fbpx

Selling Homemade Food in Oklahoma

People love fresh-baked cookies and bread right out of the oven. But until recently, entrepreneurs could not sell homemade food anywhere except in their own homes. A 2017 amendment to the Oklahoma Home Bakery Act allowed sales at other venues, and the Oklahoma Food Freedom Act will create even more opportunities. When the law takes effect on Nov. 1, 2021, Oklahoma will be one of the freest states in the nation for homemade food sales.

Oklahoma cottage food types

Many states regulate “cottage food,” meaning food made in a home kitchen for sale. Cottage food sales in Oklahoma are governed by the Oklahoma Food Freedom Act, which defines “homemade food products” as foods or beverages produced or packaged at a residence.

Oklahoma distinguishes between two categories: Food that is “time- or temperature-controlled for safety” and food that is not. “Time- and temperature controlled for safety” refers to perishable foods that require refrigeration to stay safe for consumption. This includes foods like dairy products. Food that is not “time- and temperature controlled for safety” refers to shelf-stable products like cookies, jams, jellies, candy and dried spices. Homemade food producers may sell both types of food in Oklahoma, but the rules differ for product delivery.

The only products not permitted for sale under the law are alcoholic beverages, unpasteurized milk, marijuana products and anything containing seafood, poultry (as defined in the federal Poultry Products Inspection Act) and meat (as defined in the Code of Federal Regulations).

Getting started in Oklahoma

Oklahoma does not require any kind of licensing or registration to sell shelf-stable homemade food. To sell homemade food that is time- or temperature-controlled for safety, producers must pass an approved food safety training course. When the Oklahoma Food Freedom Act takes effect, the Oklahoma Department of Agriculture, Food and Forestry will publish a list of approved food safety courses. One of these, which has already been announced, is the ServSafe Food Handler Training. Regardless of the category type, annual homemade food sales may not exceed $75,000.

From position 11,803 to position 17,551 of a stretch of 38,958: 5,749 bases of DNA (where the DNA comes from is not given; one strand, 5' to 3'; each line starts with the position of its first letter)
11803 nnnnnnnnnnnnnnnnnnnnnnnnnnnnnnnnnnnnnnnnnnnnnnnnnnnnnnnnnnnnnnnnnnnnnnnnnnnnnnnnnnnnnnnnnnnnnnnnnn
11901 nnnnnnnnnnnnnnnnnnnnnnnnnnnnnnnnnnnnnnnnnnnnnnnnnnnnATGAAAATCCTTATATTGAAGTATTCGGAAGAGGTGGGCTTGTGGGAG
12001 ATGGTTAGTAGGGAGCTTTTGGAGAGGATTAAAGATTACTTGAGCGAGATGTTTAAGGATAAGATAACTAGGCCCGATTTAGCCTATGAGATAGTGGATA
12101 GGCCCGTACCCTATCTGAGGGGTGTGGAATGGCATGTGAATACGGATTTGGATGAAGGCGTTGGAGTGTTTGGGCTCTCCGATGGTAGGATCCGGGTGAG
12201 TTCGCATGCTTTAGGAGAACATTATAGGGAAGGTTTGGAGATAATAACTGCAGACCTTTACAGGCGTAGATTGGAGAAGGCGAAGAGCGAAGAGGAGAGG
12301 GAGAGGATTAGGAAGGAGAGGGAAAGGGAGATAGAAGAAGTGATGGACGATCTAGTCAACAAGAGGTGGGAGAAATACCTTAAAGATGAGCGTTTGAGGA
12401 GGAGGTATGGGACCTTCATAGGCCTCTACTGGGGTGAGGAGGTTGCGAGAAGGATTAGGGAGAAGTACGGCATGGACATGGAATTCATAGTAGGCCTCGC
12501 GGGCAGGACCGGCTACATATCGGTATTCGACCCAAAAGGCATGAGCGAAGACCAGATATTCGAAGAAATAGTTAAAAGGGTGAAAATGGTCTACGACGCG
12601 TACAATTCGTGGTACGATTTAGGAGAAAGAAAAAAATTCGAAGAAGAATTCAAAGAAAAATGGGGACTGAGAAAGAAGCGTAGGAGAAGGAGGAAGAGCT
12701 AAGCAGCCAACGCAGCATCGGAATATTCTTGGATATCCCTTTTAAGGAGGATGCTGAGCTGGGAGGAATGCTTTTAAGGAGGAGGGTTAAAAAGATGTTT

Oklahoma cottage food venues

People may sell all homemade foods directly to consumers in Oklahoma, either in person or by remote means, including by telephone and over the internet. People may sell shelf-stable homemade foods through designated agents and third-party vendors, including grocery stores. Food that is time- or temperature-controlled for safety cannot be sold by designated agents or by third-party vendors.

Oklahoma cottage food labels

All homemade food must be labelled with the following information:

  • The producer’s name and phone number.
  • The physical address where the food was produced.
  • A description of the food product.
  • The ingredients of the food, in ascending order of proportion.
  • A statement indicating the presence of any of the eight most common allergens (milk, eggs, peanuts, tree nuts, soy, wheat, fish, and shellfish).
  • The statement: “This product was produced in a private residence that is exempt from government licensing and inspection.”